Texas summer camp will introduce teens to construction through team-based project

Updated Jun 1, 2018

wheel loader full of dirtCreators of the Ranger ACE camp, a free summer day camp in central Texas sponsored by Ranger Excavating, hope to convince teenagers that a career in construction is a viable option, KXAN reports. The camp, which will run twice in June for a week at a time, will introduce 9th and 10th graders (13 to 15-year-olds) to the equipment used on construction sites. They will also work in teams to complete a construction project.

“We want them to be able to apply their STEM (science, technology, engineering, and math) skills that they’ve learned in school to some real-world applications,” Jessica Ziehr, executive director of the nonprofit Covalent Foundation that provides funding for nonprofits that help kids in central Texas and helps run the camp, told the news agency. “These are very lucrative careers that don’t necessarily require a four-year college degree.”

Students will also make field trips to different sites, including CC Aggregates in Georgetown. CC Aggregates president Curtis Griffin has the same problem many construction firms face, finding enough qualified people who want to work in his industry. “It’s a constant fight,” he told the news agency, pointing out that one of his employees didn’t go to college. “He’s about 22 years old, 23; he makes really, really good money. A lot of these kids are not knowing that there’s jobs like this out there,” he added, noting that he can offer high school graduates the security that many industries can’t.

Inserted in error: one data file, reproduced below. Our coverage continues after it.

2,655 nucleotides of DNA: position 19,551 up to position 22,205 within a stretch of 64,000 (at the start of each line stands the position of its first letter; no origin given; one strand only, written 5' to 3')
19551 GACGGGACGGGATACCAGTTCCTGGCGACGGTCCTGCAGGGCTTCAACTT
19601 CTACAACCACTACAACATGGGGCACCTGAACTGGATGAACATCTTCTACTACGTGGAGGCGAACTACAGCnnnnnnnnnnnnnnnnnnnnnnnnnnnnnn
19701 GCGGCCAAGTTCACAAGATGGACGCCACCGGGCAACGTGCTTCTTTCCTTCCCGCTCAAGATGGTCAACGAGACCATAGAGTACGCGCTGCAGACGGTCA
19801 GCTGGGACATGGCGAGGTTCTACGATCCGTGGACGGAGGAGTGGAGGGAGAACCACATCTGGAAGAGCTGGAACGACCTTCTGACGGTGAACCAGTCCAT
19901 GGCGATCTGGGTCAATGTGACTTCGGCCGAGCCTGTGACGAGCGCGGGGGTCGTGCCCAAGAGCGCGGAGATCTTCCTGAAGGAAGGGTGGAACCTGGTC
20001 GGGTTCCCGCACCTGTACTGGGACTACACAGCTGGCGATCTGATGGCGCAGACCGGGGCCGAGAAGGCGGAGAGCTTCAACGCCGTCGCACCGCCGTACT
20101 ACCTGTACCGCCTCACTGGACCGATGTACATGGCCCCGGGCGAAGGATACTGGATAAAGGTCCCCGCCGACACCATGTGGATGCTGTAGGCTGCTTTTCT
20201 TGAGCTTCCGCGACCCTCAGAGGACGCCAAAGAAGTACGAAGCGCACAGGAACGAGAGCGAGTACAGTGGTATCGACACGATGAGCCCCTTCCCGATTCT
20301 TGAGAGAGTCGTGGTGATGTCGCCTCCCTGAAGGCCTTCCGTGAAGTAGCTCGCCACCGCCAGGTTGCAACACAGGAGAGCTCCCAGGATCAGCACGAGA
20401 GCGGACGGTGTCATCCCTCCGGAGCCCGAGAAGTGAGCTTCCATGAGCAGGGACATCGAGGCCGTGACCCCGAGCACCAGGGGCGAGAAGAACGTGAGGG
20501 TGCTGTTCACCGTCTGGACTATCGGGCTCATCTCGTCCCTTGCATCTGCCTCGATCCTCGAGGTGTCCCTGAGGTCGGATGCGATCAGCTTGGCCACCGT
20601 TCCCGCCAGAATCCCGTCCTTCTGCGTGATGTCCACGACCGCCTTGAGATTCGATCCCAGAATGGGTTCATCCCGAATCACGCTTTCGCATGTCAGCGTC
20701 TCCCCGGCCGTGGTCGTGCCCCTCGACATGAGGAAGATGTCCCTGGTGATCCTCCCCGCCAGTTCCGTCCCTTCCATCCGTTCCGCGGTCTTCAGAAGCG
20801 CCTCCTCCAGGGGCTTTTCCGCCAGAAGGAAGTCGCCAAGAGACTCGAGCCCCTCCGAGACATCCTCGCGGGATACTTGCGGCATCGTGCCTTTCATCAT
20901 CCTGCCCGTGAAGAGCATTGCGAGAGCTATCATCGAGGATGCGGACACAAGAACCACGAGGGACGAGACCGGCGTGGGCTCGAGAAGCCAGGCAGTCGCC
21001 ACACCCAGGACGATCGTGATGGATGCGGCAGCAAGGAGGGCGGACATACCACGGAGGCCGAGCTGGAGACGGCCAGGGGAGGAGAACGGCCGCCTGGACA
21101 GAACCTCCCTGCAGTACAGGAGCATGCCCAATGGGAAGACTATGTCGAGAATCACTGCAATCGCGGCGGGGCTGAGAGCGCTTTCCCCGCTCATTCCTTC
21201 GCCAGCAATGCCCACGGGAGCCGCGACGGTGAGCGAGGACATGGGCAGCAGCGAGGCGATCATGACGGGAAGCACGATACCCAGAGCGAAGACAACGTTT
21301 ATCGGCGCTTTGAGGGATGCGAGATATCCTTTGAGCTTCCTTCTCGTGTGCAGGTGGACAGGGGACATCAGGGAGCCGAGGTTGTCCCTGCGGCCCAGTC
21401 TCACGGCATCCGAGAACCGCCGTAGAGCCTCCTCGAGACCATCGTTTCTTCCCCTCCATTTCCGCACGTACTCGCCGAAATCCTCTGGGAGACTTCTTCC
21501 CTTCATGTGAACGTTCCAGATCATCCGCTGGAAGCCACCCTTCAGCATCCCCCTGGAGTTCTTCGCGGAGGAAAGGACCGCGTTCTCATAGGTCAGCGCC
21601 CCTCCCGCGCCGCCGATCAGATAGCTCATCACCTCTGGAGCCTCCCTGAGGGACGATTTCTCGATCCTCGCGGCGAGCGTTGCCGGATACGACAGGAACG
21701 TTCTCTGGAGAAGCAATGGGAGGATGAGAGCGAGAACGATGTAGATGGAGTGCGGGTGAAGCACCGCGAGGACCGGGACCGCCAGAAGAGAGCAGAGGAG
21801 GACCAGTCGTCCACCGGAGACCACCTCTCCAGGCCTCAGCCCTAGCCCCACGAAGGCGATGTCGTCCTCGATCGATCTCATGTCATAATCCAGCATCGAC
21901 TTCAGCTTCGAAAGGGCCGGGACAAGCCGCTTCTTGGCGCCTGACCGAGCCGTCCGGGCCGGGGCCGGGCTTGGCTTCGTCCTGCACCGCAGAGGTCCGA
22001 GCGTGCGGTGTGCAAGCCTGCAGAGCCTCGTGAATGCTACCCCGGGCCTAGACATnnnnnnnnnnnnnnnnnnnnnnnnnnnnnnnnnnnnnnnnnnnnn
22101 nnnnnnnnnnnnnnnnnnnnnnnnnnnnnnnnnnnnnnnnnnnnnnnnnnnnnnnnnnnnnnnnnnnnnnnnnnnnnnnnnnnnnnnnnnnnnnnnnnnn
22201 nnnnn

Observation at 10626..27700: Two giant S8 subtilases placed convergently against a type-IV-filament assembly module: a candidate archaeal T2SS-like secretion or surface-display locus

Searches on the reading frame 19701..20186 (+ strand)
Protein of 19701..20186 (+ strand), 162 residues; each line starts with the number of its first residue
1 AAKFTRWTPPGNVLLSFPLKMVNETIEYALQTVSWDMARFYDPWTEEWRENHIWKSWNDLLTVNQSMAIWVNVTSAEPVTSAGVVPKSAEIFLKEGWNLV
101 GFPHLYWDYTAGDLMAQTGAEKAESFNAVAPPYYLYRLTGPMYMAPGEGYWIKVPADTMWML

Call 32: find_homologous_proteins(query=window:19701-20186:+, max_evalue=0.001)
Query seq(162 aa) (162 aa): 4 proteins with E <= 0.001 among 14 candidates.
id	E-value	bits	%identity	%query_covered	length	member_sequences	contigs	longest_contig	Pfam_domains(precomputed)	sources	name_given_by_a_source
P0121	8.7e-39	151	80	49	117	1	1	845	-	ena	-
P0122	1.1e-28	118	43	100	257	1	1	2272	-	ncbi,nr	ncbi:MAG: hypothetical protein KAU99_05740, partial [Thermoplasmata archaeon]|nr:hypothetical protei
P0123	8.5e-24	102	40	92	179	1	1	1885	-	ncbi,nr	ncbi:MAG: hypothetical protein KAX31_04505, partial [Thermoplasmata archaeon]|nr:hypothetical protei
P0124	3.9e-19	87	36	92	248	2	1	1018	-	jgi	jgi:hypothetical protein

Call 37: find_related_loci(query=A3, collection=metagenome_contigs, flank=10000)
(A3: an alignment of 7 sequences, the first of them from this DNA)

Between April and May 2018, 38 states added construction jobs, according to a recent report released by the Associated General Contractors of America (AGC). Texas reportedly added 40,600 jobs during that time, an increase of 5.7 percent. Still, the group said, construction hiring “likely would have been higher if firms could find more qualified workers to hire.”

“Construction jobs are unfilled everywhere,” Mark McKenzie, president of Ranger Excavating, told the news agency, adding that the camp is not a training ground for future workers, but rather an opportunity for those in the trade to light a spark in the next generation of construction employees. “We’re always looking for young people eager to learn.”